Massive 35-storey Manchester tower rejected for being ‘too tall’ could still get go ahead at planning meeting

The major developments have already been knocked back by councillors once - but could still get the green light as they are going before the planning committee again.

Major developments which were knocked back by Manchester’s planning committee are set to face another vote when councillors meet.

No fewer than three controversial proposals - two involving huge towers with apartments in them and the other a rebuilding of a Victorian office block - are back in front of the committee on Thursday (30 June).

All three have previously had knockbacks, whether they were rejected or decisions were deferred.

Now, though, all of them could get the green light.

A proposal previously criticised for being ‘too tall’

Plans for 485 flats between the Northern Quarter and Ancoats, including a 35-storey tower in Port Street, could still go ahead if approved at the meeting on Thursday.

The proposal was criticised for being ‘too tall’ and having no affordable homes – although the developer agreed to pay £1m for affordable housing elsewhere.

How the massive residential building with 485 flats in Port Street and Greater Ancoats Street could look, Manchester. Credit: SimpsonHaugh.
How the massive residential building with 485 flats in Port Street and Greater Ancoats Street could look, Manchester. Credit: SimpsonHaugh.
How the massive residential building with 485 flats in Port Street and Greater Ancoats Street could look, Manchester. Credit: SimpsonHaugh.

Last month, the planning committee voted against the scheme by developer SimpsonHaugh, asking town hall planners to address several concerns raised.

Another application for 54 apartments in a 15-storey tower near Piccadilly Station was also discussed at the last meeting, but the decision was delayed.

The M1 Piccadilly development in Store Street, which has been backed by Liverpool footballer Naby Keita, would not feature any affordable flats, but the developer agreed to contribute £125,000 towards affordable housing off site.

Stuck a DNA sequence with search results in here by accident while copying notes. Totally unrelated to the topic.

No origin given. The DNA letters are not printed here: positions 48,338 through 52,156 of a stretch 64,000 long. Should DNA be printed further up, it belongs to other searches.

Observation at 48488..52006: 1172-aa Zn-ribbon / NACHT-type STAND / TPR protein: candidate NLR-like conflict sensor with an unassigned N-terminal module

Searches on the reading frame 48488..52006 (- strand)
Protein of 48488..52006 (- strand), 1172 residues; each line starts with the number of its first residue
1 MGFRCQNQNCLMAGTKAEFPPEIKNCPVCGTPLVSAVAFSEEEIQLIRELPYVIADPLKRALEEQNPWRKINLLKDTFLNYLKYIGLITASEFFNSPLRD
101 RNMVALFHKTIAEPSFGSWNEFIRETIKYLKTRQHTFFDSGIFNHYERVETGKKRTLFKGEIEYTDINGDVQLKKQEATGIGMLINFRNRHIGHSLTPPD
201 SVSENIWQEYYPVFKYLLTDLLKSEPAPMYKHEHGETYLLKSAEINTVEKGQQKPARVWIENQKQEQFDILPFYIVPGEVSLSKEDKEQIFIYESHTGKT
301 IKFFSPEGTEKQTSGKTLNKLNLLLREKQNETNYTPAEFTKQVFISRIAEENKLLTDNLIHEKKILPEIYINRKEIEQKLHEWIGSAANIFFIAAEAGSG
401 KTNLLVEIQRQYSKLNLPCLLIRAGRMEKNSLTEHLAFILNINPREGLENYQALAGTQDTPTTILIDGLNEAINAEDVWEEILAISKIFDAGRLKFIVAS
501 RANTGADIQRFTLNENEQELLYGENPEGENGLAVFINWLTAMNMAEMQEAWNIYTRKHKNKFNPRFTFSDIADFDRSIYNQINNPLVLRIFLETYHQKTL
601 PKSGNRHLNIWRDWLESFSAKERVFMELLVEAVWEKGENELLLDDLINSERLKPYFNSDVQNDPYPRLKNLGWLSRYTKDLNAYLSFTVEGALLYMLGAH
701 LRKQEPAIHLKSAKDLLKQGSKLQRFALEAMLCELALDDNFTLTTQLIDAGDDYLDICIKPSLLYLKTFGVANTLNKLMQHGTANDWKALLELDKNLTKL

M1 Piccadilly at Store Street in Manchester. Credit: M1 Piccadilly
M1 Piccadilly at Store Street in Manchester. Credit: M1 Piccadilly
M1 Piccadilly at Store Street in Manchester. Credit: M1 Piccadilly

Nevertheless, speaking against both applications, Piccadilly ward councillor Sam Wheeler said the money offered for affordable housing was not enough.

Councillors deferred the decision asking for a visit of the site to be arranged.

They came to the same conclusion about an application to rebuild a Grade-II listed office block in Fountain Street which would retain its Victorian façade.

All three developments are on the agenda for Thursday with a recommendation from town hall bosses to approve all of the proposals subject to legal agreements being signed off.

What have council planners said?

Commenting on the Port Street proposal, the latest report by planning officers says: “Careful consideration has been given to the impact of the development on the local area (including residential properties, business, and recreational areas) and it has been demonstrated that there would be no unduly harmful impacts on noise, traffic generation, air quality, water management, wind, solar glare, contamination or loss of daylight and sunlight.

“Where harm does arise, it can be appropriately mitigated, and would not amount to a reason to refuse this planning application.”#

What else is on the planning agenda?

A further four planning applications are due to be discussed by councillors at the meeting later this week, relating to three developments across the city.

Plans for a former hairdressers’ in the Northern Quarter would see a building below apartments in Oldham Street turned into a new bar and music venue.

But the proposal has been subject to seven objections mainly relating to noise.

Applications to retain a temporary marquee at the British Muslim Heritage Centre in Whalley Range for another three years also attracted objections.

The two applications relating to the listed building have received 17 objections, some claiming that the noise and traffic from events are affecting neighbours.

There are also plans to extend a house in Ruabon Road in Didsbury East ward which have been subject to several objections from its neighbouring residents.

Controversial student complex not being considered this time

One development that is not on the agenda for Thursday’s meeting is the plans for a 261-bed student complex in Hulme which was also knocked back by the committee last month after hundred of objections against the 13-storey tower.

Campaigners from Block the Block filled the council chamber to show their opposition to the student accommodation at the former Gamecock pub site.

However, the planning committee decided it was ‘minded to refuse’ the application which means town hall planners must now comment on the concerns raised by councillors and members of the public at the meeting.